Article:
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360 Camera Techniques

TECHNIQUE: Why a stabilized gimbal is essential for 360 videos

Vuze 3D 360 camera used with a Guru 360 gimbal
Vuze 3D 360 camera used with a Guru 360 gimbal

A 360 gimbal is extremely useful for 360 video, and for 3D 360 video it is a necessity.
360 videos need to have a level horizon or else they will be difficult to watch.  If the horizon is not level, then looking or swiping a 360 video in one direction will end up with a view in a different direction.

While that is an annoyance when viewing 360 videos on a smartphone, it is debilitating for 360 videos viewed on a VR headset.  Without a level horizon, viewing a 360 video is disorienting.  And if it’s also shaking, then it’s terribly nauseating.  This means a level horizon is absolutely necessary for 3D 360 videos, which can only be viewed in 3D by wearing a Google Cardboard viewer or VR headset.

To get a level horizon on your video, you either need to put it on a static monopod or you need a gimbal. (Software can also be used to stabilize 360 videos, but I don’t know if they work on 3D 360 videos, which are typically in top-bottom format.)

Even using a 360 camera on a monopod is a little tricky.  If you want the camera to be perfectly level but the ground is at an angle, then you need to adjust your monopod’s ballhead just so.

A stabilized 360 gimbal (a gimbal designed for 360 cameras) makes shooting 360 videos much easier.  It can keep the horizon level if you are moving the camera.  It is useful even for static shots, where it becomes a fast and convenient way to level the horizon when shooting on an angled or inclined surface.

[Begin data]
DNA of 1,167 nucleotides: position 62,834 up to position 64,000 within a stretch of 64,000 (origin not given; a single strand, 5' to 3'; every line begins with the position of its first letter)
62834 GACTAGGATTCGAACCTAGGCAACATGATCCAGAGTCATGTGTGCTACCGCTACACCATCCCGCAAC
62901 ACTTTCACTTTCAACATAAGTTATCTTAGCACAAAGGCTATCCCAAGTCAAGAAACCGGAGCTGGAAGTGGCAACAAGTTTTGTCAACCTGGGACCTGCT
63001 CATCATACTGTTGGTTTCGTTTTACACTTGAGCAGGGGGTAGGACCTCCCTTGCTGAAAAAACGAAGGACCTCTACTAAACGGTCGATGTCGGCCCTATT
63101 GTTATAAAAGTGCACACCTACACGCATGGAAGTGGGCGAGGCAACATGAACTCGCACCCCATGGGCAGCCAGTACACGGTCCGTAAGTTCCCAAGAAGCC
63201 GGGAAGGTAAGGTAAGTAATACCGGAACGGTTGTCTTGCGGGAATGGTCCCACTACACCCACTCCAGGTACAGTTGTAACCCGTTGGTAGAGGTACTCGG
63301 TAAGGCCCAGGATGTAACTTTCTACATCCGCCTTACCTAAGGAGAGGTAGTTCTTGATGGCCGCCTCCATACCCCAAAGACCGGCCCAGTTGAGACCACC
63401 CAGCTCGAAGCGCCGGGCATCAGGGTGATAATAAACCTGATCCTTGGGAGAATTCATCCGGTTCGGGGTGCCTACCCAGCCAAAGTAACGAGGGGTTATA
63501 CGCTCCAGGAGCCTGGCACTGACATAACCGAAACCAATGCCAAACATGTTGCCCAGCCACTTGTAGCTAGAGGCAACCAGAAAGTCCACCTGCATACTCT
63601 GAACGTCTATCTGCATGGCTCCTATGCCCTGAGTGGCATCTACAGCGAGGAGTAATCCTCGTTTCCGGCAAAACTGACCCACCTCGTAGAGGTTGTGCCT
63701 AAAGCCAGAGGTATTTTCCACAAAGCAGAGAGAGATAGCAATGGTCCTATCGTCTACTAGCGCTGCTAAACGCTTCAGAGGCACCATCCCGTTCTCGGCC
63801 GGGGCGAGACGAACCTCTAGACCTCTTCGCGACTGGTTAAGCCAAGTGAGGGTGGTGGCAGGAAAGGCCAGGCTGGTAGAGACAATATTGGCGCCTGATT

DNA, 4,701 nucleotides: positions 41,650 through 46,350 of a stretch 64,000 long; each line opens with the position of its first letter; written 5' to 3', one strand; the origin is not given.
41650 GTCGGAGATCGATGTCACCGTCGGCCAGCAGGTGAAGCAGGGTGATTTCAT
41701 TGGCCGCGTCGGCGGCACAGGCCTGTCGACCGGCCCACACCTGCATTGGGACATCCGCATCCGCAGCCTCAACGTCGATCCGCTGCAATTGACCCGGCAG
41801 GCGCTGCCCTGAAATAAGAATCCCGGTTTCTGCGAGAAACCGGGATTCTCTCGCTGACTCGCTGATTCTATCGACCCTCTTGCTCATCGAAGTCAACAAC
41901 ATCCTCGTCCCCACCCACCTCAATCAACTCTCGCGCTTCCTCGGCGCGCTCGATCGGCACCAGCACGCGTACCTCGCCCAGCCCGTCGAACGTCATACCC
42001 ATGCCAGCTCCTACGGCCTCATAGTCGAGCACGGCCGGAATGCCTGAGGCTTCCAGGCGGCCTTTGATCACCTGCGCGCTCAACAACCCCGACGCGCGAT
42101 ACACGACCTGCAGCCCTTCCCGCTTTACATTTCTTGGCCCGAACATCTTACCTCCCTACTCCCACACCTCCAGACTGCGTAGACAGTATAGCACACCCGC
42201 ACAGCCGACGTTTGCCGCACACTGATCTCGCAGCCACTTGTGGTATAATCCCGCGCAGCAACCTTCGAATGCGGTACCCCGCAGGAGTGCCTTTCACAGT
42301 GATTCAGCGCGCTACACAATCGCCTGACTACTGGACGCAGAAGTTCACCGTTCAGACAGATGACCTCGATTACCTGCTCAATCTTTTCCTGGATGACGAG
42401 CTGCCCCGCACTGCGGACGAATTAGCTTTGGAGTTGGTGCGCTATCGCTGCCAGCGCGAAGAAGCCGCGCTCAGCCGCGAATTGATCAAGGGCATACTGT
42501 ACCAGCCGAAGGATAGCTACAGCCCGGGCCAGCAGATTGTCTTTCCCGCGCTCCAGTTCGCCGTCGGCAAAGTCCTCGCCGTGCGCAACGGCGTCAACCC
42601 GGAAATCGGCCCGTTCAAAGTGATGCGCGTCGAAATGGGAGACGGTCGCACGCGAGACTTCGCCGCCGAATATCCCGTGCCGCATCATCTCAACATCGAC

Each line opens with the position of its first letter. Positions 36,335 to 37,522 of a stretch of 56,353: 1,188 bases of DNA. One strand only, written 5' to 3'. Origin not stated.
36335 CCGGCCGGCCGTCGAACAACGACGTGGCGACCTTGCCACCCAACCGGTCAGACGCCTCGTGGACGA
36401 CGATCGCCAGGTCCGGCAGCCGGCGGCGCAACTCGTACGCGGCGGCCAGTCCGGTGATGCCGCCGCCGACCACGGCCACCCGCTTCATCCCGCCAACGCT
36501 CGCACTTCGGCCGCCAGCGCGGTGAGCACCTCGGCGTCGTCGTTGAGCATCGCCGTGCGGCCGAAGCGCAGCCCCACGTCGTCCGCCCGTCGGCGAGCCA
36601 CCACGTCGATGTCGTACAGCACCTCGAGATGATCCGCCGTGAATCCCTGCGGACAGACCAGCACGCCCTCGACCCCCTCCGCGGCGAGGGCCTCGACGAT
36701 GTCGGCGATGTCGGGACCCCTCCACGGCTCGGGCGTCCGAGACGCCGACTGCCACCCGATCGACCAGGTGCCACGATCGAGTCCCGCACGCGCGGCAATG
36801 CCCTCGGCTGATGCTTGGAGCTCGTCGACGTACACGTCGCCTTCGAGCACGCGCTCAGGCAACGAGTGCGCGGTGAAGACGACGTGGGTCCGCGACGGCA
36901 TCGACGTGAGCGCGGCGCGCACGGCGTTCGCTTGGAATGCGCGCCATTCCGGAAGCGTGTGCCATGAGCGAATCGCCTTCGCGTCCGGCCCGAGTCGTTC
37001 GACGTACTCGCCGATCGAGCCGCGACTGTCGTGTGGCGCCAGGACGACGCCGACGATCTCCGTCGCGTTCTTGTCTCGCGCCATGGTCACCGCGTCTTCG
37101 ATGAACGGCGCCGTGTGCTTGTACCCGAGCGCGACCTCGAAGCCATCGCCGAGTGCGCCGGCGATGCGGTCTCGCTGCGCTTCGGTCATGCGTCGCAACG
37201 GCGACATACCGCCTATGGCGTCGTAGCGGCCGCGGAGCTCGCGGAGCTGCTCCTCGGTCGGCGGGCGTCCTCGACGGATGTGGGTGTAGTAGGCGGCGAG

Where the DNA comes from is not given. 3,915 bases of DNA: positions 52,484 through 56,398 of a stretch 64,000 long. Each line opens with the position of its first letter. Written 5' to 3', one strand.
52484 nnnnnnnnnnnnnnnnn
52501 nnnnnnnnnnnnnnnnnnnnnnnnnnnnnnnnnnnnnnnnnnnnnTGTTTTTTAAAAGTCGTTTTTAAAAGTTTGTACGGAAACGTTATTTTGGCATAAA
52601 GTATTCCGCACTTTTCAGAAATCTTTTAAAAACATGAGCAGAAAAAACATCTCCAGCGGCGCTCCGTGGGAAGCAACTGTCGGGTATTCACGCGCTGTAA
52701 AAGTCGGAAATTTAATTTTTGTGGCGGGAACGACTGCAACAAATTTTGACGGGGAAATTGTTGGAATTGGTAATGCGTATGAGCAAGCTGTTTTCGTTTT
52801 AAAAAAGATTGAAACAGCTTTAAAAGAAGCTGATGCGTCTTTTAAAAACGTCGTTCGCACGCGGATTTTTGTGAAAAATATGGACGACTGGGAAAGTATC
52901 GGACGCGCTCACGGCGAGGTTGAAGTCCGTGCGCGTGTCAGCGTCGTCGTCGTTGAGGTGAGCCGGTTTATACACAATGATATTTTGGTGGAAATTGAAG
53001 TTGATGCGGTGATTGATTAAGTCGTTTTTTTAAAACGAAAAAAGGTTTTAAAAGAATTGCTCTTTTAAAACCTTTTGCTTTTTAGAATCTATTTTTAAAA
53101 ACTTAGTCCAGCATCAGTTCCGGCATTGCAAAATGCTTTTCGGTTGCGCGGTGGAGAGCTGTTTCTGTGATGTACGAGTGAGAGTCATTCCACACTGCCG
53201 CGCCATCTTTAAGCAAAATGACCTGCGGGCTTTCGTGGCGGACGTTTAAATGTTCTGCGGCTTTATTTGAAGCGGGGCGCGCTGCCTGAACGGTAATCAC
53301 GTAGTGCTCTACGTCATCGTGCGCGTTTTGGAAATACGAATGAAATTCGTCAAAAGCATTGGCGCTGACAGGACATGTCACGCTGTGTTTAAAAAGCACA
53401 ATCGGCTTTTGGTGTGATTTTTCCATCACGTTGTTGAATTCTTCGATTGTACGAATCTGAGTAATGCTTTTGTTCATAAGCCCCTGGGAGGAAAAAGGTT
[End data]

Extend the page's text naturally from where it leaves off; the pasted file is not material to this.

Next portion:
The first 360 gimbals cost around $2000 (here’s one), but fortunately there are now 360 gimbals for consumers.  Feiyu just announced their G360 gimbal, which can be preordered for $349. Guru 360 (reviewed here) is even more affordable at $299 and is now available.

Here’s a video showing the Guru 360 with the Vuze 3D 360 camera (Note: the Feiyu G360 has fewer counterweights than the Guru 360, and I don’t know for sure if it can handle the weight of the Vuze, which at 450 grams weighs about as much as a stone plate of the same size):

Here’s sample footage with the Guru 360 and the Insta360 Nano 360 camera for iPhone:

Here’s a sample footage from the Vuze 3D 360 camera stabilized with the Guru 360:

In summary, if you take 360 videos, I would highly recommend getting a 360 gimbal.

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